Callings through inspiration
If you have never sat in a Bishopric meeting you may wonder how callings are determined. Of course we always open our meetings with prayer, and usually sing a hymn first and then have a spiritual thought. We review the list of recent converts to determine if they are progressing in the gospel. As we are a transient ward, we are also constantly reviewing the new move-in list.
The Bishop usually ponders for a long time who the Lord would have fulfill a major calling like the head of an organization. Those do not come up very often. When they do, the Bishop will usually inform his counselors of who he has in mind, after which a discussion ensues of how that individual will fulfill that particular calling and how the needs of the ward members will be met.
Gift of discernment
The Bishop is very concerned that callings issued to ward members are ones that will bless them, that will help them to grow and that are the will of the Lord. I can’t tell you how many times I have heard Bishops pray for the gift of discernment to know where the Lord would have certain individuals serve. Serving in the church is a big deal and it helps us to grow and to love others.
Although it doesn’t always happen, I have been amazed at the number of times as a counselor I have issued a call to an individual to hear them say that they were praying for an opportunity to serve and that they knew that this particular call was coming. It is rewarding to see that when we pray for inspiration to place people in callings that the inspiration is real and is from the Lord.
I don’t know if my experience has been unique in issuing calls but I can only remember a couple of occasions on which I did not extend the call after we had agreed upon it in Bishopric meeting. It became apparent after an interview in the home of the individual that the calling would not be in their best interest at that time. It is usually because I learned of extenuating circumstances.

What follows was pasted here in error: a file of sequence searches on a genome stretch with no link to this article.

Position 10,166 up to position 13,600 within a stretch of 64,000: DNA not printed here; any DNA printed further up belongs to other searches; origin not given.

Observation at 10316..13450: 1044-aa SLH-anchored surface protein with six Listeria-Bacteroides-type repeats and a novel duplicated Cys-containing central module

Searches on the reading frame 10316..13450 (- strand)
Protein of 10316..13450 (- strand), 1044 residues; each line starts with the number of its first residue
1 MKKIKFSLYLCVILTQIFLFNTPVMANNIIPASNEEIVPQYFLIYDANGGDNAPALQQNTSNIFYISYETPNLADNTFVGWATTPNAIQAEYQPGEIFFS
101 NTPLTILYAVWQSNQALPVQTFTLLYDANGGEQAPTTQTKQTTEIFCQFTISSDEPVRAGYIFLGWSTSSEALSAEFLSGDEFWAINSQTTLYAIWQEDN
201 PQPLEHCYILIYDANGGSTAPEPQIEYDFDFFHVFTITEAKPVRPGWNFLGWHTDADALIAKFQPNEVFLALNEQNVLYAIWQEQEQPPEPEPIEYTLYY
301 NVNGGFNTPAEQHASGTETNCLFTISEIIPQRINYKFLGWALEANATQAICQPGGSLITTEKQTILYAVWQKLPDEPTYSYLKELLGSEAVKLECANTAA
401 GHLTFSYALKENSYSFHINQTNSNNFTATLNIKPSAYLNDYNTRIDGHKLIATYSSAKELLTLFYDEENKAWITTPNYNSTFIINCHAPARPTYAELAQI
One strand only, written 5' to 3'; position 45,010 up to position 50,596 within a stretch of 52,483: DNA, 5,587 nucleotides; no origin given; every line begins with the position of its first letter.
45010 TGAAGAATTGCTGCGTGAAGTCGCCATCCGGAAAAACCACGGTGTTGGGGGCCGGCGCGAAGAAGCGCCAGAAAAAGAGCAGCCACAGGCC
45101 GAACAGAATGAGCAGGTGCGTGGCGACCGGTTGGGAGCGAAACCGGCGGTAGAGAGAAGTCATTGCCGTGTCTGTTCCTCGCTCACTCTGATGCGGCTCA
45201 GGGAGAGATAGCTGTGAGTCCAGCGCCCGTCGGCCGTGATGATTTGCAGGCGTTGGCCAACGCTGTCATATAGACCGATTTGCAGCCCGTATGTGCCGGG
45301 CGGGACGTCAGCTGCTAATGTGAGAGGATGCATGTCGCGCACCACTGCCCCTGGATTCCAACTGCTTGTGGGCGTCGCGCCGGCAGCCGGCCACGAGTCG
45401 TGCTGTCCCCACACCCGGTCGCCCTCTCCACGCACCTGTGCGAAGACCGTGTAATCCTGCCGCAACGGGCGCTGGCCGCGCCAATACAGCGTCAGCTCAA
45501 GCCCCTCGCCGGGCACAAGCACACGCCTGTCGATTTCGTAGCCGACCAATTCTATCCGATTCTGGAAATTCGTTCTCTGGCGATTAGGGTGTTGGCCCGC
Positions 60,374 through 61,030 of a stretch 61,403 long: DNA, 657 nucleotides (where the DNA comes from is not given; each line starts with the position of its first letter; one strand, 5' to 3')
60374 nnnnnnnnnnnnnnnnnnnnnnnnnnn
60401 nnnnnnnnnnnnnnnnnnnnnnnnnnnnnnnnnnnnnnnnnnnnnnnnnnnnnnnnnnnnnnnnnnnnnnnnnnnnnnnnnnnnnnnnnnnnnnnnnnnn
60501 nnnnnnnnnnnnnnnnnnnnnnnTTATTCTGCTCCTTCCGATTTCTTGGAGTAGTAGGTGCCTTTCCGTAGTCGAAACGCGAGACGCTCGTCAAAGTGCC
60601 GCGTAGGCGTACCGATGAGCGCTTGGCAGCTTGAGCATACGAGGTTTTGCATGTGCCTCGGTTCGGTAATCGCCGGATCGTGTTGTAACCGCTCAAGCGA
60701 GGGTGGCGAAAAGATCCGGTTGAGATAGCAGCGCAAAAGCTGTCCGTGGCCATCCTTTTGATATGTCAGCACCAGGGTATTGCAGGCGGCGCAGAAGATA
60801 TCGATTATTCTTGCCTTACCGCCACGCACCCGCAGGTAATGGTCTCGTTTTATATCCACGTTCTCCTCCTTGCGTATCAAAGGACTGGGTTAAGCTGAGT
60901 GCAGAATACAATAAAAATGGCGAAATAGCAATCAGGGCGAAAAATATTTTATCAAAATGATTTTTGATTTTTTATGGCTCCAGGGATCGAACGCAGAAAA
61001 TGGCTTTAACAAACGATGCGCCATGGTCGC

You may wonder why we weren’t inspired that the call wasn’t right before we went to extend it. Remember, we had prayed for inspiration and felt united as a Bishopric that it was the right thing to do at that time. All I can tell you is that this has rarely happened and that it just may be a part of the inspiration process to visit the home before the spirit can confirm that it is OK to proceed.
Confirmation of the spirit
Perhaps a description of the process we go through when we deliberate in a disciplinary council will help explain the process of inspiration a little better. After hearing the facts of the matter, we excuse the individual and discuss the options outlined in the church handbook. The primary concern is always how the action we take will affect the individual and help them to repent.
We make a decision an then present it to the Lord in prayer. We each kneel and the Bishop asks one of those present to offer the prayer. We tell the Lord what we have decided and ask that we may know through a confirming witness of the spirit that the decision is right. We then conclude the prayer and the Bishop usually asks each member of the council if they are still in agreement.
Knowledge revealed from God
Sometimes the will of the Lord is obvious to all present. There is an unspoken communication that takes place between us. We each just know that the decision is correct. We know by the same process that individual members receive a testimony – by knowledge from the Holy Ghost. That is one of the blessings of serving in a Bishopric. You come to know how revelation works.
That’s what most people don’t know about Bishopric meetings – the amazing experience that we have each week with revelation. It is one of the best training grounds for understanding how the Lord communicates his will to the mind of man. I can tell you from many years of rich and deep experience that this process of revelation has always been present and it is a sacred experience.
Summary and conclusion
You may know former bishops or bishopric counselors who have said that there is a lot of small administrative detail that goes on in priesthood leadership meetings. You may even be a former bishop yourself. Yes, I agree that it can be tedious week after week to address some of the same issues over and over as callings need to be filled. It takes effort to ensure that God is involved.
Bishopric meetings can be a most amazing and rewarding experience as humble yet imperfect men unite in prayer to seek the mind and will of the Lord on behalf of the people that they serve. But to me, the most gratifying part of serving in a Bishopric is to be tutored by the Holy Ghost in how revelation works. It is a real thing and it is used constantly to further the work of the Lord.